The signs and lying wonders of Rome
IN an ordinary Roman Catholic home in Worcester, Massachusetts, lies a girl of 14, Audrey Santo, who has been unable to move or talk since she came close to drowning in a swimming pool. It is claimed that since then miraculous things have been happening in connection with her: there is an inexplicable scent of roses in her room, a peculiar oil seeps from religious statues and paintings around her, and blood has oozed from communion wafers in the hands of a priest saying mass for her. The priest in question claimed that these things helped his faith a lot, and that he uses the seeping oil in his own healing services. Worcester, he predicts, will become as famous as Fatima or Medjugorje as a site of pilgrimage. Sick people have claimed healing through contact with the girl and prayers to her. A mass held “in her honour” in a stadium was attended by 8,000 Roman Catholics, including more than 100 priests from all over America.
One thing is certain about these “unexplained religious occurrences”, as the press calls them: they are not the doing of the Lord. Here is yet another example of Rome’s “signs and lying wonders” (2 Thes. 2:9). They are called “lying wonders” says Matthew Poole, “because they are used to confirm a lie, or because they are not real, but feigned wonders; impostures, to cheat the people, and make them wonder.” The history of Rome is littered with supposed miracles which both dupe the people and confirm them in their error, and we believe that the same thing is happening in Massachusetts.
The poor girl and her family are to be pitied, not only because of their affliction, but also for another reason. They, and many others under Rome’s deceiving influence, are in urgent need of being delivered from their delusions. Nothing but the gospel will effect this. We ought to pray therefore that the gospel would be made “the power of God unto salvation” to those in bondage to Rome, and that it would be mighty, through God, to the pulling down of the papal antichrist, which is Satan’s most dangerous stronghold in the world today, and the greatest perversion of Christianity in existence.
The Baptist Union and Rome
IN the 1880s C. H. Spurgeon was fighting the battle against liberalism in the Baptist Union, the battle that was to become known as the Downgrade controversy. He was at last to leave the Union because of its refusal to take a firm line against significant departures from the truth among its members. Things subsequently went from bad to worse until, in 1967, a report objected to any requirement to subscribe to creeds which would be “tests for exclusion, or shackles on interpretation”. The report also objected to a statement defining evangelicals as “those who resolutely endeavour to be faithful to the gospel”; it declared that this definition was “offensive and wholly out of relationship with the realities of ecumenical discussions”. Clearly faithfulness to the Christ of the gospel was of no consequence to the writers of the report.
Now, in 1998, the Baptist Union has welcomed Cardinal Hume, the leading Roman Catholic clergyman in England, to its Assembly, where he led their “spiritual reflections”. Their General Secretary seemed mesmerised by Rome’s opposition to abortion and euthanasia; he declared, “The Assembly (was) delighted that the Cardinal was able to share with us on this occasion”. Which does not say much for their spiritual discernment, nor does the General Secretary’s claim that “they recognise the deep spirituality of (the Cardinal’s) ministry”.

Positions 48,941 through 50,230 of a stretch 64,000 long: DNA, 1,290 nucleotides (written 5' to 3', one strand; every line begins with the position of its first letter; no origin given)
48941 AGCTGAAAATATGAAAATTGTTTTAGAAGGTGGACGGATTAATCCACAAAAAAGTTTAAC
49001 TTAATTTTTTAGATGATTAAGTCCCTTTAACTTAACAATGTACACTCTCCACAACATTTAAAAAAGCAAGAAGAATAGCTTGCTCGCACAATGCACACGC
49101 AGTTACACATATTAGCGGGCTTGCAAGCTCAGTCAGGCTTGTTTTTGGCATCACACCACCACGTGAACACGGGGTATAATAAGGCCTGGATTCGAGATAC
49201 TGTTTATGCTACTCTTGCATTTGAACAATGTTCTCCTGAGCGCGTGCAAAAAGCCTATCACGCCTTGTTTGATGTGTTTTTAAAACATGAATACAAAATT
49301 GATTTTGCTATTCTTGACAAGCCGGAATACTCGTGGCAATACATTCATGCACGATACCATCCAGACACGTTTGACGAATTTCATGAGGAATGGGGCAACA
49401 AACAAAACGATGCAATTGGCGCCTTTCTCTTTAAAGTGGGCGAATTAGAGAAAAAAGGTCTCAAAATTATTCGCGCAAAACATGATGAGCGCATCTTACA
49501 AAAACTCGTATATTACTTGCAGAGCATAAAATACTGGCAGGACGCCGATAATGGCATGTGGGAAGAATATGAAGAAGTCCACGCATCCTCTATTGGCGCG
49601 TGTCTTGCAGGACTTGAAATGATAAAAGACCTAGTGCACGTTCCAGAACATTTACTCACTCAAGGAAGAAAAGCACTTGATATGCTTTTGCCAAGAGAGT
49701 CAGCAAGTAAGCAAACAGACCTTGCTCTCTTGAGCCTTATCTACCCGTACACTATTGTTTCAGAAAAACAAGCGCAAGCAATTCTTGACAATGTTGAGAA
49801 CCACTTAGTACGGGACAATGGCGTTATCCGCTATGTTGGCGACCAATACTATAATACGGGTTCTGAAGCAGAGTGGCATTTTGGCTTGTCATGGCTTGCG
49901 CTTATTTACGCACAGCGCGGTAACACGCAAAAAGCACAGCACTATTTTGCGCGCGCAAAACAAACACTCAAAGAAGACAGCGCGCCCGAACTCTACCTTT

Spirituality is, of course, a word whose meaning has been of late completely devalued, describing anything that is vaguely religious. But it does not surprise one that a body like the Baptist Union cannot distinguish between true spirituality and false. When total doctrinal laxity was being promoted more than 30 years ago, we need not be surprised if they are untroubled by the Roman Catholic doctrines on such subjects as the mass, purgatory, and the Virgin Mary, which are quite contrary to Scripture. K.D.M.
The moral advice of a Roman priest
A ROMAN Catholic businessman in Glasgow, who had the public image of a respectable family man, has been coerced by the conduct of someone described by the press as “a sworn enemy” to make a public confession of an affair he had which has led to the end of his marriage. He is now living apart from his family, and continues to see the woman involved.
He has said that he is “full of shame and guilt” and that his “conscience is in a turmoil”. He went to his priest to confess and seek help. The priest told him to be true to himself. In disclosing this, the man added, “The most important thing he said was that it is better to be hated for the man I am, than liked for the man I am not. That has haunted me from the time I left the confessional.”
Whatever the priest exactly meant by these words, they appear to us to convey the message that the man may follow one of two courses: continue on his present course, living apart from his family and continuing to see the other woman, even although he will be rejected by his family, or live a double life in order to maintain family relationships; and that it is better to follow the first course (which he is doing).
So much for the counselling of a priest of Rome. But we need not expect that such a false teacher would completely rule out both courses and show the man that there can be no peace of conscience apart from following a third course: that of repenting of his sins and believing in Jesus Christ, the Saviour of sinners. But then the priests of Rome have always stood between sinners and Christ. They use their influence over their people, especially when they come to them with troubled consciences, to hold them in thrall; not to show them that if Christ will make them free they shall be free indeed. (John 8:36).